We Don’t Talk Enough About Money In Silicon Valley. No, Really.
I really admire this.
This is an excellent article.
A classic... but so fascinating. Still a lot, here, that's worth emulating, even 10 years later.
Super-helpful overview of how to initiate & manage quant-based marketing.
Excellent overview of how to structure B2B storytelling. I also appreciate that Alli cites her sources!
Really valuable review of what romantic love actually looks like.
Dangit. This is not what I wanted to hear.
Such a big fan of this. Lots of good tips, but my favorites are "Put a bookshelf where your TV is" and "Approach it like 10k steps—fit them in, throughout the day."
Lots of good suggestions, but this was my favorite tip:
"Ask people to filter their contributions. Another way to set the tone at the start of a meeting is to tell people what level of engagement you expect from each of them. You can cite the MIT research that found that a team’s collective intelligence is predicted by how equally team members participate. Ask participants to modulate their contributions (either up or down) so that they take up about as much airtime as everyone else. Ask that participants refrain from simply agreeing with one another. You can say: “I’m looking for different perspectives and new ways of thinking. I’m going to move on if we’re all in agreement.”"
Wow, brutal is right. But such a valuable, succinct collection of insights. I feel like I need to re-read this list, on a regular basis.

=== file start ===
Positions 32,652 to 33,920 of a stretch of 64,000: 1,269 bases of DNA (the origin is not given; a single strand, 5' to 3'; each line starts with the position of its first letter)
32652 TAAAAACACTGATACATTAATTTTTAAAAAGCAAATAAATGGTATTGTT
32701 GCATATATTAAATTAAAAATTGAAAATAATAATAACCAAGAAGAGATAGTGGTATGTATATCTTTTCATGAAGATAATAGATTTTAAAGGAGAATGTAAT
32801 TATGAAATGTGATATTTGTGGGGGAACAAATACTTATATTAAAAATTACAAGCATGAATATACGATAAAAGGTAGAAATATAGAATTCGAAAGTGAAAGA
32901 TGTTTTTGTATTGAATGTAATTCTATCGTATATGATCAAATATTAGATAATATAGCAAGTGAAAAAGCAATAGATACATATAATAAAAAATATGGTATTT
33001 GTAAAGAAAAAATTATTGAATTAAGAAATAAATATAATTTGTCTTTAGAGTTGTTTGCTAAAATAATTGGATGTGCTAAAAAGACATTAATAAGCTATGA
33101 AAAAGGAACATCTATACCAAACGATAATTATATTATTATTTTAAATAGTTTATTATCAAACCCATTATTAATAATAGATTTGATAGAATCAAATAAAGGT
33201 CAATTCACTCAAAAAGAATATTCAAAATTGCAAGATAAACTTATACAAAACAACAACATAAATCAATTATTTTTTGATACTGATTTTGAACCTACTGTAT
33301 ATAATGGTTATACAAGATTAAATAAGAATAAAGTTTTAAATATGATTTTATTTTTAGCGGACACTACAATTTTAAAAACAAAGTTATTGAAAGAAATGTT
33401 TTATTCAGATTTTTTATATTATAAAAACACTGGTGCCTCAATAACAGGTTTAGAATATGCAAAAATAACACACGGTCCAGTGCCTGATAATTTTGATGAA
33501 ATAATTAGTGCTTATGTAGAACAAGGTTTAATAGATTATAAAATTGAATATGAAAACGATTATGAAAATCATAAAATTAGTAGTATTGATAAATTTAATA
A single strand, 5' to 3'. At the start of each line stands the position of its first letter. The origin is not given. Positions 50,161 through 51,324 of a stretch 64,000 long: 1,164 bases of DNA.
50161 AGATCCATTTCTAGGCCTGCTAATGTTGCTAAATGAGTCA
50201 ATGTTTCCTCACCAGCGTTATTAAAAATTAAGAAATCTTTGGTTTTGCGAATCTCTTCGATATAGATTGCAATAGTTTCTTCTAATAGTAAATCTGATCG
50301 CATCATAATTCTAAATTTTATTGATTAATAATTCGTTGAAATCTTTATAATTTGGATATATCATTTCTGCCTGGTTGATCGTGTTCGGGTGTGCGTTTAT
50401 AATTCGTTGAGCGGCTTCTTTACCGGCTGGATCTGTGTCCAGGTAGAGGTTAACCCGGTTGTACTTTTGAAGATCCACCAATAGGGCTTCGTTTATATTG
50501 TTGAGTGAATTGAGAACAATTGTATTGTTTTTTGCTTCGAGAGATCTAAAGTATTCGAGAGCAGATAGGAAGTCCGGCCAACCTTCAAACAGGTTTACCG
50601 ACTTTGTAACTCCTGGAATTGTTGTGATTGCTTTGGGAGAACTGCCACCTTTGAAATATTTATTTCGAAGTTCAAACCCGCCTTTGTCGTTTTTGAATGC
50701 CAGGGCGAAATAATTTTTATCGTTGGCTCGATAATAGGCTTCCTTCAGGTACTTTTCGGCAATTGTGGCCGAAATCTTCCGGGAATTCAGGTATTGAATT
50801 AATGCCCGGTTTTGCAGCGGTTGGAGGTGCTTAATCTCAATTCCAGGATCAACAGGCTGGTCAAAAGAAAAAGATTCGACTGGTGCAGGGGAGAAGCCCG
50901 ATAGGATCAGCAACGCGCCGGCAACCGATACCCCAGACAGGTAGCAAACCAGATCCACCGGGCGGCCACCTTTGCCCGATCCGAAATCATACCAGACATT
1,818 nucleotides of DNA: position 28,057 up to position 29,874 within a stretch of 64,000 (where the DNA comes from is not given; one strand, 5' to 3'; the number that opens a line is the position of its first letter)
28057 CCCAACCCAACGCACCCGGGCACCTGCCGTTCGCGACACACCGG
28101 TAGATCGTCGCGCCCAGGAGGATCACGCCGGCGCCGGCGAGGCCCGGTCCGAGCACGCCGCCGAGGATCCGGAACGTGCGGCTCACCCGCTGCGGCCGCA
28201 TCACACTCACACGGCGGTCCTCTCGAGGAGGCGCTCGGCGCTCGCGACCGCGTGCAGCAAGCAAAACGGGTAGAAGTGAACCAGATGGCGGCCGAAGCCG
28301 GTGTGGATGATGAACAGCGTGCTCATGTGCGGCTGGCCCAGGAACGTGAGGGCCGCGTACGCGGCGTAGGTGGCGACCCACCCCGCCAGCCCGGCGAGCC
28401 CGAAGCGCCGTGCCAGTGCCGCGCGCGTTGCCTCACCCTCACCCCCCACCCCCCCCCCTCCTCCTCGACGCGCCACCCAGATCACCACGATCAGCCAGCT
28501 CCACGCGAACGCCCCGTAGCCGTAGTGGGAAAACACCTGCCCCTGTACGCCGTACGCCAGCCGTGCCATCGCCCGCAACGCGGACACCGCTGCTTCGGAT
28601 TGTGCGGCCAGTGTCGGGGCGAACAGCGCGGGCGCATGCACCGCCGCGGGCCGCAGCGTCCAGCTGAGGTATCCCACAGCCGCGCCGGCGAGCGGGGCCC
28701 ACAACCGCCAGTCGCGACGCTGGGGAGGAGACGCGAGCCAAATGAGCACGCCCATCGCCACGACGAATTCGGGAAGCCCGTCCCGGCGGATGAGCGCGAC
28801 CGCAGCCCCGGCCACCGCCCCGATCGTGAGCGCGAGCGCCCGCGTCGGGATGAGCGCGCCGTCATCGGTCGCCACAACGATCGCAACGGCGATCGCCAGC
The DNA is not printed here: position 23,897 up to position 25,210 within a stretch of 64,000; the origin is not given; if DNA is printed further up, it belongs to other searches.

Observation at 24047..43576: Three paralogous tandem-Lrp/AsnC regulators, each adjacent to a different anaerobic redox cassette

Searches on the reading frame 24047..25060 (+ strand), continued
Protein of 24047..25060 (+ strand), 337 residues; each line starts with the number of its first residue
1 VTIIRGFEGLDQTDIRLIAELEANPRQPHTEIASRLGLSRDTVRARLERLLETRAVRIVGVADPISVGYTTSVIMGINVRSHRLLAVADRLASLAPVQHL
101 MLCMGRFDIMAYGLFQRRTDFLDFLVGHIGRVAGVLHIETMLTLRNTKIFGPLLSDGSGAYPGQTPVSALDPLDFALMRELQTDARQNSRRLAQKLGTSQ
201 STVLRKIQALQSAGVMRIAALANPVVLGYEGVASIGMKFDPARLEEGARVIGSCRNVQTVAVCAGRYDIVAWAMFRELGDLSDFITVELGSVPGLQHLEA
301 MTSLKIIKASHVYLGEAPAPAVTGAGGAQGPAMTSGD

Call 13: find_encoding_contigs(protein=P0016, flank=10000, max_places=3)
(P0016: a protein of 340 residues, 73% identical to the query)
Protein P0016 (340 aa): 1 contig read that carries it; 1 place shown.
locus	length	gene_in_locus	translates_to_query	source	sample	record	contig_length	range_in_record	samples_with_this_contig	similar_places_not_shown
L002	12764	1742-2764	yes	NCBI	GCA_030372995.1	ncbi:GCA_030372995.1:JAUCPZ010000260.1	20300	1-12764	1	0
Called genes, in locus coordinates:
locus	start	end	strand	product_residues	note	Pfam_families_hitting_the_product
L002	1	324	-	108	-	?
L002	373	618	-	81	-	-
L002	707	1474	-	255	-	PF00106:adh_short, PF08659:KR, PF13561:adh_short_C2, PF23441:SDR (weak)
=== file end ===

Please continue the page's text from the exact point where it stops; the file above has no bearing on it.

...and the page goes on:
Part 2 - Also very entertaining. Especially when he starts to get sassy, in the Cleopatra section.
A fascinating approach: definitely provides additional context and perspective, to better understand history.
Definitely an interesting list. To sum-up:
(1) Learning a skill,
(2) Friends (esp. close by),
(3) Comfort with ambivalence,
(5) Saying 'No' (esp. as "I don't"),
(6) Preparing for the worst, expecting the best
(7) Temporary temperance
(8) Celebrate your strengths, forgive your weaknesses.
Article does a good job of discussing each... although #5 seems to conflate two separate ideas: saying "no" to clear up time & terminology of identity vs. ability, as a motivator.
Guy's book, "Enchantment," really changed how I approach communication—he really understands the way people interact (and want to be interacted with) so well. This is a great synopsis of what it takes to be a true champion for a product.
Generally very skeptical of Listicles, but this is a solid list of recommendations. I particularly like the notion that saying "No" to new commitments is a way to honor your current commitments.
The line of her argument isn't entirely clear to me, but I appreciate having an alternate perspective, as I haven't really heard people speaking in opposition of the Mindfulness movement. Personally, I have read Search Inside Yourself, and agreed with some of it... but had not considered the recent history of popular mindfulness, or the validity of the studies that support it.
This rings very true. I'm going to try to adhere to his Three Rules for Bailing.
Really admire this approach. It's too easy to let home life slip.
Phenomenal article. Strong premise, and incredibly efficient: a very compact, but highly impactful blend of concept & calls-to-action.
James Altucher's stuff is so good. This is simple, but compelling. Probably why he's good at elevator pitches.
Have always heard good things about the Pomodoro system... I think I may try it, this week.
Good conceptual framework to consider, when making plans. However, it seems that some low-commitment experimentation is worthwhile, to vet opportunities, before going all in.
It's always about the story.